The sound of silence

John Cage’s piano piece (well, technically, anyway) 4’33” gets mentioned here pretty much any chance I get.

And this week the first movement, Tacet, is a free download at the iTunes Store:

John Cage was a modernist composer with a playful sense of humor. In 1952 he wrote this short piano piece, which instructs the soloist not to play any notes at all — the only sound you hear being provided by audience and their surroundings. The ensuing argument over whether this counts as music quickly made 4’33” the most famous and controversial composition of Cage’s career. Today, the work is most widely understood as a challenge to the concept of silence — even when there’s apparently nothing present to make a sound, you can always hear something if you listen hard enough.

Then again, to me anyway, the really amazing aspect of 4’33” is that someone was once accused of plagiarizing it.

(No, I’m not putting up an MP3, wiseguy.)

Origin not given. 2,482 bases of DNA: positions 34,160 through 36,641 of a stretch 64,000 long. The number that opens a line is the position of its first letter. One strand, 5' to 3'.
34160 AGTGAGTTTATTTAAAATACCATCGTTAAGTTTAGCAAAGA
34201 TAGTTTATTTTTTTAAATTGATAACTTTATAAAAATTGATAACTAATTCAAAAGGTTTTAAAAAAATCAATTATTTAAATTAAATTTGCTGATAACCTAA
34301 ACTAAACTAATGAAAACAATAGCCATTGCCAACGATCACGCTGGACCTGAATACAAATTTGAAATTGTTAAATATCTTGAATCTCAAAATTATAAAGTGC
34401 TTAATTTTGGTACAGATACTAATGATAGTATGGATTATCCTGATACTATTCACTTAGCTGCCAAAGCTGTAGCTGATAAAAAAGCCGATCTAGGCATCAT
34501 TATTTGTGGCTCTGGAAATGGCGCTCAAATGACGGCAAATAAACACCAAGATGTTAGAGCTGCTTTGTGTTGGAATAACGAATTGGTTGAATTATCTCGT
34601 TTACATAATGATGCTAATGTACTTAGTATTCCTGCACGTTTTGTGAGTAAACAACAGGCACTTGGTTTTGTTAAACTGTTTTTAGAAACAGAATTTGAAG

5 comments

  1. Brian J. »

    1 April 2009 · 8:25 pm

    But not putting up an MP3 is leaving us with no music and therefore plagiarizes it, does it not?

  2. CGHill »

    1 April 2009 · 8:27 pm

    <crickets>

    (which might also be infringement, come to think of it)

  3. fillyjonk »

    2 April 2009 · 7:11 am

    Only if you are sitting on this page for precisely 4 minutes, 33 seconds, Brian.

    The idea of offering the first movement of 4’33” as a free download makes me smile. Almost as good as a Unicorn Chaser.

  4. Kirk »

    2 April 2009 · 7:29 am

    That may be the best April Fools joke of all time.

  5. Moe Lane » The most interesting thing about 4′33″. »

    2 April 2009 · 10:14 pm

    […] Not that it exists. […]

RSS feed for comments on this post